From ANIMAL PEOPLE, November 2000:

TUCSON––Nearly 650 animal
defenders and thousands of gun nuts converged
on September 17 at the Tucson
Convention Center. The last day of the 6th
annual No-Kill Conference had been booked,
unknown to conference organizer Lynda Foro
of Doing Things For Animals, just a glass
wall away from the first day of a weekend gun
show and rallying event for supporters of
Arizona ballot Proposition 102.
Backed by the Tucson-based Safari
Club International and the National Rifle
Association, Proposition 102 would require
that future state initiatives regarding wildlife
management must get a two-thirds majority.
As the crowds gathered, SHARK
founder Hindi and ANIMAL PEOPLE editor
Merritt Clifton strode through the lines awaiting
admission to the gun show to the NRA
membership recruiting table and delivered to
the man who seemed to be in charge a written
challenge to debate at one hour past high noon.

Hindi, who aired undercover video
of pigeon shoots, prairie dog shoots, canned
hunts, and bullfights from the SHARK Slam
Van throughout the conference, challenged
the NRA to debate sportsmanship––either in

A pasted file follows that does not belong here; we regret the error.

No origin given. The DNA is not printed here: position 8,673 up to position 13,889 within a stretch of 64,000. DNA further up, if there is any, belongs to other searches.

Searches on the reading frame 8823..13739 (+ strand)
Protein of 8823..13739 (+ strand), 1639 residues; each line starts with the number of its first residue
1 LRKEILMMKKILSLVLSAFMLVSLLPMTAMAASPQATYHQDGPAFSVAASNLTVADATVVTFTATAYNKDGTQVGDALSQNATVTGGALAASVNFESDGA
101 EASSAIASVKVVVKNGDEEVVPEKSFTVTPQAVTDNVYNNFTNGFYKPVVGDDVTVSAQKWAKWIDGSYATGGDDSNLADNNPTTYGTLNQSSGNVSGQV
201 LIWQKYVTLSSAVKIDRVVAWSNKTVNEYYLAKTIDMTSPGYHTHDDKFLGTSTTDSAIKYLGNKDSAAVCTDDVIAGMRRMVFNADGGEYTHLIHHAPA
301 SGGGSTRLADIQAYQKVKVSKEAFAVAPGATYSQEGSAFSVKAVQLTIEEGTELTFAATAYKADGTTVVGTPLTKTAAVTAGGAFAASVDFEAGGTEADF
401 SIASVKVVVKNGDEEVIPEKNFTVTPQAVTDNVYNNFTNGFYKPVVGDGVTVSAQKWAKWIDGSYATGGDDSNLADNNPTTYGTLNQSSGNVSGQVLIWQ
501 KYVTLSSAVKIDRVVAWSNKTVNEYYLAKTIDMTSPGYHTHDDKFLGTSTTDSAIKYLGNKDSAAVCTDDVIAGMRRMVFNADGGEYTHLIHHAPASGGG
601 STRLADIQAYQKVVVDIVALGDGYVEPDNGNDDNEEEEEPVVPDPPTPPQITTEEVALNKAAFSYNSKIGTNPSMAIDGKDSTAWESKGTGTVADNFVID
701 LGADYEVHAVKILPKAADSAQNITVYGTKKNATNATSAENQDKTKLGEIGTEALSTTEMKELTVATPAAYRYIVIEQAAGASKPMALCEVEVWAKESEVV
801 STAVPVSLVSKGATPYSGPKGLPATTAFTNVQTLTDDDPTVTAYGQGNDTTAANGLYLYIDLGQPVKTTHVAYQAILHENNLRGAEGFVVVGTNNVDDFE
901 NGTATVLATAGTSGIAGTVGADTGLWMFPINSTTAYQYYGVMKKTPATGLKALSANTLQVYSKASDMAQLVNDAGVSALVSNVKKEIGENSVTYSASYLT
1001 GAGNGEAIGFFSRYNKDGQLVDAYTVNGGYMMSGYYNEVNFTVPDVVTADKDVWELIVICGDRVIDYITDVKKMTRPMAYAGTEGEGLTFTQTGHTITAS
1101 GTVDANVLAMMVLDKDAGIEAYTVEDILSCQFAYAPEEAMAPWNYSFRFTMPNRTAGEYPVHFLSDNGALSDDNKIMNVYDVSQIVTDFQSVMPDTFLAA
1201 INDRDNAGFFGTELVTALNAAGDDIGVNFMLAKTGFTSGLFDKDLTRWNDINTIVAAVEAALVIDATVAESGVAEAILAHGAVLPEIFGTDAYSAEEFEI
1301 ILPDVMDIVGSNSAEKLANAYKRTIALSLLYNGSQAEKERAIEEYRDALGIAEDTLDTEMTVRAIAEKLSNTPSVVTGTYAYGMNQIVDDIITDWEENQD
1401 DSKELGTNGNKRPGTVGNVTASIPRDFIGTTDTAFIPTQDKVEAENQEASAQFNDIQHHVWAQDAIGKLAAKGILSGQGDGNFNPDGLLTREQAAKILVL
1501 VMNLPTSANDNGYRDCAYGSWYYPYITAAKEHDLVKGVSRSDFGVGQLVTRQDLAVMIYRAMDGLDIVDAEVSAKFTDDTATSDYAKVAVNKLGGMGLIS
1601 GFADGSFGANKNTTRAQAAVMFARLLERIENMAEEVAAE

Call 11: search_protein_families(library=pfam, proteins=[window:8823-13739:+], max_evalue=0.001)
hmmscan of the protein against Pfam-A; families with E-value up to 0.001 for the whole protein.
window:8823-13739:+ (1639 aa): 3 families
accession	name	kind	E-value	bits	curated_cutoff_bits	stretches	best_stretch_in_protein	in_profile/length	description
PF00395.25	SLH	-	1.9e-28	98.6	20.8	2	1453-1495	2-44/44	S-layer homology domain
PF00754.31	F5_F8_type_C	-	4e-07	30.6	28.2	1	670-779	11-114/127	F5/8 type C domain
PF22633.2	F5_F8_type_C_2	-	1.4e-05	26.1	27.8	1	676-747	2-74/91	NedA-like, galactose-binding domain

front of the van or in their own exhibition hall.
Clifton challenged the NRA to
debate the influence of hunting on young people.
Clifton mentioned that he had with him
his 1994-1995 studies of the confluence of
county rates of hunting participation and child
abuse inNew York, Ohio, and Michigan.
The challenge was amplified on the
No Kill Conference public address system, but
the NRA did not respond. Members of the gun
show crowd did, however, harrass No Kill
Conference attendees Maru Vigu of Tucson,
Jeunne Gibson of Gig Harbor, Washington,
and Claudine Erlandson of Seattle––who photographed
a beefy young man in camoflauge as
he tried to prevent her from taking pictures.
Arizona Globe cartoonist and
Hermitage Cat Shelter board member Dave
Fitzsimmons got the last laugh (above) as NoKill
Conference banquet finale speaker.
Also lampooned, among others
picked out of the audience, were Foro, SPCA
of Texas executive director Warren Cox, and
“Neutress of the Night” Kat Chaplin

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